GENEVA, SWITZERLAND — The digital divide separating the developed and developing internet world needs to close the access gap and ensure increased forward-looking internet access by looking at different financing models, said a new World Economic Forum (WEF) report.
There is a disconnect between the exponential growth of internet use, infrastructure demands of next-generation technologies and current financing models, said Financing a Forward-Looking Internet for All, part of WEF’s Internet for All project.
The report cited Houlin Zhao, secretary-general of the International Telecommunication Union as saying, “Redesigning business models to reflect the rapid evolution in technologies is vital to providing connectivity to over half the world’s population, who do not currently have regular internet connectivity.”
To connect those unconnected around the world to the internet is only a first step towards ensuring that all societies participate in an increasingly digital world economy.
Best-connected users have 200 times greater internet capacity than do users in parts of Africa and Asia.
By 2040, closing the connectivity gap will require 1 trillion U.S. dollar of investment.
Closing that gap is not a matter of technology, says WEF.
“The technical solutions are available and time-tested. What’s needed to help countries improve their internet infrastructure are new sources of financing and various types of financing models.”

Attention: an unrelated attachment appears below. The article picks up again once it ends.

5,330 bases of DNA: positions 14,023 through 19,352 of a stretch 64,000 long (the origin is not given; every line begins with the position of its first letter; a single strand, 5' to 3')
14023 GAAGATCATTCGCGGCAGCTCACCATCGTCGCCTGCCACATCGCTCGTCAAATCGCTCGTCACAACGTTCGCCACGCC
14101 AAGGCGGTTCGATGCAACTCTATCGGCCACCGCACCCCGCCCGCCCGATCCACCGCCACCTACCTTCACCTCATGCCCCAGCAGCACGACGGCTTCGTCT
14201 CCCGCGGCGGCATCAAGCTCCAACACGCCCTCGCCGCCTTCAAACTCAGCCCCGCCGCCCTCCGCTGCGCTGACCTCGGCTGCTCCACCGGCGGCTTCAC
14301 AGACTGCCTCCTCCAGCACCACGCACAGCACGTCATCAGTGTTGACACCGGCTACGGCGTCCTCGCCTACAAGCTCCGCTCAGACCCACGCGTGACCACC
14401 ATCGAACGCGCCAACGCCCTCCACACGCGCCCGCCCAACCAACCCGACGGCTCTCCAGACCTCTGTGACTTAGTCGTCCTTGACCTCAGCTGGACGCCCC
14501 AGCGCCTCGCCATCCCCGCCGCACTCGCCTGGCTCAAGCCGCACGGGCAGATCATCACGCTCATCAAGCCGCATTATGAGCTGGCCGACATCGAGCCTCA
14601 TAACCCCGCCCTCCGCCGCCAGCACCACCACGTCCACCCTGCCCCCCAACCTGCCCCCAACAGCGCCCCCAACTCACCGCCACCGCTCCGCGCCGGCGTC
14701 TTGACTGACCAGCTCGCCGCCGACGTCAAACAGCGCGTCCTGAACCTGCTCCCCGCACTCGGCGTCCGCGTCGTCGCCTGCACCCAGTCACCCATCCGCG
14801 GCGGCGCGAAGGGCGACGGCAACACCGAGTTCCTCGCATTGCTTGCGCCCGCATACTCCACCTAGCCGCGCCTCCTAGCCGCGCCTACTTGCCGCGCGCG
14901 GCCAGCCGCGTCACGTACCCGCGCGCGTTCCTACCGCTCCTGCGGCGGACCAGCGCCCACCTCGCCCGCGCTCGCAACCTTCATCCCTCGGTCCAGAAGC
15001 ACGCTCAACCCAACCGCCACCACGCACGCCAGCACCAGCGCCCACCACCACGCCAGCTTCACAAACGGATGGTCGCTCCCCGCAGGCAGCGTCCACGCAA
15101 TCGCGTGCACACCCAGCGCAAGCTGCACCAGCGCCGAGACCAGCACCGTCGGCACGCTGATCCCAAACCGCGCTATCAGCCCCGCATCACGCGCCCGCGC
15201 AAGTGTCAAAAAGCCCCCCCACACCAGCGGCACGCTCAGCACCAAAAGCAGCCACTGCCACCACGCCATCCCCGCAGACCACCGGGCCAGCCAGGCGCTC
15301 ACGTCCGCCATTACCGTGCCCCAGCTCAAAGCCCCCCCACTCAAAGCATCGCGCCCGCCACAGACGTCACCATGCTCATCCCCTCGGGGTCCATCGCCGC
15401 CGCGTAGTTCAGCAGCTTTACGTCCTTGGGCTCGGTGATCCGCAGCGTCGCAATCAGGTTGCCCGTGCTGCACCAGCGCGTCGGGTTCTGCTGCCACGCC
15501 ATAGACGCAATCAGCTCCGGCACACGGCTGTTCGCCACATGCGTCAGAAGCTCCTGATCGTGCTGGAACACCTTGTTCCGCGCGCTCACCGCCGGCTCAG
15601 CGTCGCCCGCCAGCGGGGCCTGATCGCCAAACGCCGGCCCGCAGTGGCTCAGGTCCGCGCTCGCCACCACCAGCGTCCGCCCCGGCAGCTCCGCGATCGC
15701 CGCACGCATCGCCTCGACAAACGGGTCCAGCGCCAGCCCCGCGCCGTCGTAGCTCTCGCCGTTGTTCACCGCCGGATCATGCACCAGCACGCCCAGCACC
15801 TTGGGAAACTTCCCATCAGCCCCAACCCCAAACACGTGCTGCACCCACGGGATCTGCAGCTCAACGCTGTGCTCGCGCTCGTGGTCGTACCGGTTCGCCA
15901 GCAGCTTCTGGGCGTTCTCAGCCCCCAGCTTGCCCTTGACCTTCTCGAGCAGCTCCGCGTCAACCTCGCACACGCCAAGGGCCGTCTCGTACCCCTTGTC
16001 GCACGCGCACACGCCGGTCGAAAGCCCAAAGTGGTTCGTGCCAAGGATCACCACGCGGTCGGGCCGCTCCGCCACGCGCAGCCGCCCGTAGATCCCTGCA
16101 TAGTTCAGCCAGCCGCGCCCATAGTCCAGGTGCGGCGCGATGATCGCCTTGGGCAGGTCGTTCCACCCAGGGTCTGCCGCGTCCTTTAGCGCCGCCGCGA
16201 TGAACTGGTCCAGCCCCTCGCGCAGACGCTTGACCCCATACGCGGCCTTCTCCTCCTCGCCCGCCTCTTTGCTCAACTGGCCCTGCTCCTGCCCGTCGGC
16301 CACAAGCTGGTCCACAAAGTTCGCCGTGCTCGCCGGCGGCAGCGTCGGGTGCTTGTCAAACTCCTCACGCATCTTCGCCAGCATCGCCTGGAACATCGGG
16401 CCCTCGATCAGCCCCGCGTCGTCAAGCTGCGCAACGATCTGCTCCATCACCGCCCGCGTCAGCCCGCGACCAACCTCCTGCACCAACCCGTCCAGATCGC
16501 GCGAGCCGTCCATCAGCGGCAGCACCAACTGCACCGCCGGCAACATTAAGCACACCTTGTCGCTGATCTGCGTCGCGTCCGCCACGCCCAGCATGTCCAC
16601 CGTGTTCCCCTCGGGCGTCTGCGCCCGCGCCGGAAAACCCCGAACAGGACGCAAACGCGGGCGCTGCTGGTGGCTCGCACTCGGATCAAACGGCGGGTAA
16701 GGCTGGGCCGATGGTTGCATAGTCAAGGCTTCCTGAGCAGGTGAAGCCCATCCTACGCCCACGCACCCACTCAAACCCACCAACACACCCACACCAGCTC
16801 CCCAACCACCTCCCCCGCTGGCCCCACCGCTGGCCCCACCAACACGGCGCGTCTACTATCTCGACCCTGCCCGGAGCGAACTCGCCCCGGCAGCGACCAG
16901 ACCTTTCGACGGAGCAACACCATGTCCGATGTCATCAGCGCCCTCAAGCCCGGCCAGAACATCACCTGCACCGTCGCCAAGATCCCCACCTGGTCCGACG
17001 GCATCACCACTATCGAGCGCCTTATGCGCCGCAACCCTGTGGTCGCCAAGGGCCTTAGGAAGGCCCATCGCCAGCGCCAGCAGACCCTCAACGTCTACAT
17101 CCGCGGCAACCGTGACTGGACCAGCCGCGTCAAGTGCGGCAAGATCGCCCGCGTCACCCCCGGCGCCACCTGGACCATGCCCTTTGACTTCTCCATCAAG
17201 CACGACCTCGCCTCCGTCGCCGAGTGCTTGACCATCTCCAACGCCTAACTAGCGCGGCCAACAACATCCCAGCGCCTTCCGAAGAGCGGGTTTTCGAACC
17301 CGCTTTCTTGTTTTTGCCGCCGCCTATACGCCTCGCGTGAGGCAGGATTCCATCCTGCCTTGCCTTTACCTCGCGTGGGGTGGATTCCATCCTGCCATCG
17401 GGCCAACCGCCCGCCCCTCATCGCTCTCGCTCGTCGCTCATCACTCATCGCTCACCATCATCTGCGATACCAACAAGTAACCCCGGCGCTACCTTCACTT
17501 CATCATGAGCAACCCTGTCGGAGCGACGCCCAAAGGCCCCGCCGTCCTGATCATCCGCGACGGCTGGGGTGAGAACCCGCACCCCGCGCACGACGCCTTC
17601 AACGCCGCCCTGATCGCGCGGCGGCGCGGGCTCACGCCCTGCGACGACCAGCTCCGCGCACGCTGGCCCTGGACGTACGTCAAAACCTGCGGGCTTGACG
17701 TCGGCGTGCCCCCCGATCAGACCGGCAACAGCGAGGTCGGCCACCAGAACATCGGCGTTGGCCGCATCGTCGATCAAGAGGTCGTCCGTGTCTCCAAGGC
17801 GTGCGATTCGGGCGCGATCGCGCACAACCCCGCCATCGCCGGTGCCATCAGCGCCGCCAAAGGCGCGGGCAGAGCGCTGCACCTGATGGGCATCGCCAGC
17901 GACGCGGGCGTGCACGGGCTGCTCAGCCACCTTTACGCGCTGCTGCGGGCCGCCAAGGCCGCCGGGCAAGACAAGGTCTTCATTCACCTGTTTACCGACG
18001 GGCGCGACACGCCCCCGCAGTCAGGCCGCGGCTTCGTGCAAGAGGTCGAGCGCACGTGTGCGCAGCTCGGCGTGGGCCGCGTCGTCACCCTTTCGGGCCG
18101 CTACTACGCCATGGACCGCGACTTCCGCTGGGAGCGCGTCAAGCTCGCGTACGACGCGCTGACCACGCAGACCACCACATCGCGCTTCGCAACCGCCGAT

The recent report was produced in collaboration with The Boston Consulting Group and provides countries and companies with a framework for emerging internet inclusion issues.
“The current financial models, which rely primarily on investment by network operators based on company-by-company business cases, are overly narrow in scope and increasingly outdated,” says the report.
The report also examines cybersecurity, noting that just as critical as “data at rest” from an overall perspective on threat is the security of “data in motion.”
Protecting data as it travels over networks requires a consideration of three aspects of cybersecurity: data confidentiality, data integrity, and network and device security.
“If all three aspects are not addressed, trust in online services — whether social media, cloud services, online banking, video conferencing or ordinary email — will be undermined, discouraging investment in new infrastructure and new services,” it said.